“And it doesn’t ring. And we wonder what’s going on? “
When it comes to consumer bankruptcies, business is down – fewer people are filing now than they were before the pandemic started, said Brzezinski, a partner in Toronto-based law firm Blaney McMurtry and a specialist in reorganization. of business, insolvency, liquidation and bankruptcy. .
Indeed, Douglas Hoyes, licensed insolvency trustee and co-founder of Toronto-based Hoyes, Michalos & Associates, predicts that when the numbers come in April, personal bankruptcies will likely be down about 50% from the last year.
The income of many has fallen, the debt is probably increasing. “Obviously, there is going to be a massive spike in bankruptcies: that would be conventional wisdom,” said Hoyes.
“Well, sort of. ”
Instead, however, these actions are deferred. Why? Part of the reason is that few companies are putting pressure on customers to pay their debts.
“Many consumers live in an unreal world, where the money they earn is not required … to pay off the debts they normally would have to pay,” said Brzezinski. “The question is, when will everything fall apart? “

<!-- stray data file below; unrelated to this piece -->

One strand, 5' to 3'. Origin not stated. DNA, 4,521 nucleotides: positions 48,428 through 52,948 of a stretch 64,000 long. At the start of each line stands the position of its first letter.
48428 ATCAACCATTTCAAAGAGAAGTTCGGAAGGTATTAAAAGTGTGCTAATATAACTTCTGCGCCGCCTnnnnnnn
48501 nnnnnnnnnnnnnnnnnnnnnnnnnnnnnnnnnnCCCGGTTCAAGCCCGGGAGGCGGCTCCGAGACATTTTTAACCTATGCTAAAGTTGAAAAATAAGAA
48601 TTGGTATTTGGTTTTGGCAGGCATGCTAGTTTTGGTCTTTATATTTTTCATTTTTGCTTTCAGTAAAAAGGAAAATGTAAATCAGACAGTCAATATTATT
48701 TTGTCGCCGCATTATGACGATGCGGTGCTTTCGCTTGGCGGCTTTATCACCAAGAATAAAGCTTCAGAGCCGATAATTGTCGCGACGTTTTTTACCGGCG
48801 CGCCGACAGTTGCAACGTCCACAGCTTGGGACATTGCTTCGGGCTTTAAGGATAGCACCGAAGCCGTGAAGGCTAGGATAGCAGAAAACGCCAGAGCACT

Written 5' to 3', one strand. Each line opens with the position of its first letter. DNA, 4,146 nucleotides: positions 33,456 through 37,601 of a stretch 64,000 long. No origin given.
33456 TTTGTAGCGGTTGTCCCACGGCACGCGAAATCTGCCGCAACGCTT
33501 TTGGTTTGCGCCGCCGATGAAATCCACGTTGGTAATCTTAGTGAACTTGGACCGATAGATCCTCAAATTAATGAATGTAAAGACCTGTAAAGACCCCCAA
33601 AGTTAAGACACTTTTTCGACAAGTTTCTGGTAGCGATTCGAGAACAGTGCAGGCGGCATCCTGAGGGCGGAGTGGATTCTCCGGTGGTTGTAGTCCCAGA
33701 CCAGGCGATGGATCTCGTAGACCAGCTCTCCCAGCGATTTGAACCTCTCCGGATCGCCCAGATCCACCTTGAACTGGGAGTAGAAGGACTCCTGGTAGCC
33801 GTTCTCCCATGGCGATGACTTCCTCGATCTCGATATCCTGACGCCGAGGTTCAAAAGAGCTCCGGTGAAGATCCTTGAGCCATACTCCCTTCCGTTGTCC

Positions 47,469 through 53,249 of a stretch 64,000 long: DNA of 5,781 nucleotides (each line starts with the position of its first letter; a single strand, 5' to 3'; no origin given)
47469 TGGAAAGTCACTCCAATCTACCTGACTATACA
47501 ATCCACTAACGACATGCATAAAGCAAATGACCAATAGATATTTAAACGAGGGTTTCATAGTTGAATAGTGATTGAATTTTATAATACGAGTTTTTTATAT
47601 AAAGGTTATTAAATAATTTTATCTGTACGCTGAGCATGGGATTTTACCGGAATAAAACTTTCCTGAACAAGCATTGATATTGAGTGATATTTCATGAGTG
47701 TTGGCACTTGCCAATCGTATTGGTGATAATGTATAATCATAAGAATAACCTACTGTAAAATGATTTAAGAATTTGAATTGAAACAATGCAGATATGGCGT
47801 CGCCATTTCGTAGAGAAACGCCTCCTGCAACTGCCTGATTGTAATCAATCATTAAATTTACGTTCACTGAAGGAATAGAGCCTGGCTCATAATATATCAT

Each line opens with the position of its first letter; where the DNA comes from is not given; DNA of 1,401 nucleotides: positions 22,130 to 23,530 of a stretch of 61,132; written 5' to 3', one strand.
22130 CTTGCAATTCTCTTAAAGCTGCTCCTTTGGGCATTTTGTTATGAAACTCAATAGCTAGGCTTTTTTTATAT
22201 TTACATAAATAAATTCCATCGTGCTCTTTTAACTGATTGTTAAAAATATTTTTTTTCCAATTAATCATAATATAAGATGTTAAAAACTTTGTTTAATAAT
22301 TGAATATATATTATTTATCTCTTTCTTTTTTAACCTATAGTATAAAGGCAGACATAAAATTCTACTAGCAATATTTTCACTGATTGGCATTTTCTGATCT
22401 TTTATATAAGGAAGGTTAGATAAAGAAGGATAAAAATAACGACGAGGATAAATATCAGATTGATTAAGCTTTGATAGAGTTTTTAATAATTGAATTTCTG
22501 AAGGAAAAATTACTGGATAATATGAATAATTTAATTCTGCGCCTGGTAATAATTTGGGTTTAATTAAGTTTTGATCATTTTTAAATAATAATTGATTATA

Insolvency was on the rise before COVID-19 hit, and Canadian debt-to-income ratios were near their peak, said Andre Bolduc, board member of the Canadian Association of Insolvency Professionals and restructuring.
“One of the main causes of personal insolvency is a high level of consumer debt associated with an unexpected life event,” said Bolduc. “Canadians already had near record debt levels before COVID and COVID-related job losses were the tipping point for many who were already struggling.
MNP Ltd.-based Calgary consumer debt index released in March found that 46% of Canadians say they are on the verge of insolvency and at $ 200 or less they cannot pay all their bills each month. This is a jump of 10 percentage points from the previous survey in December. The survey was conducted for MNP by Ipsos, which it described as more or less 2.5 points accurate, 19 times out of 20, if all Canadian adults were interviewed.
“Economic survival mode”
“Our results show how vulnerable Canadian households are to income disruption. In the coming months, we are likely to see two crises unfold: the global pandemic and the bursting of the Canadian consumer debt bubble, “said Grant Bazian, president of MNP, said in a statement.
“Those who were already heavily in debt are in economic survival mode,” he said.
Another survey released last month by DART & maru / Blue found that of those polled, 4% said they were “very close” to declaring bankruptcy. This would translate into approximately 1.3 million Canadians. Nine percent said they were close enough.
“13% of the total population is in critical condition,” said pollster John Wright, who is a partner with Dart C-Suite Communicators.
“These are incredibly tragic and heartbreaking numbers to look at,” he said. “If you ask them how much money you have … the answer is nothing, zero. “
Analysts say the current stay of bankruptcy filings is caused by a number of factors.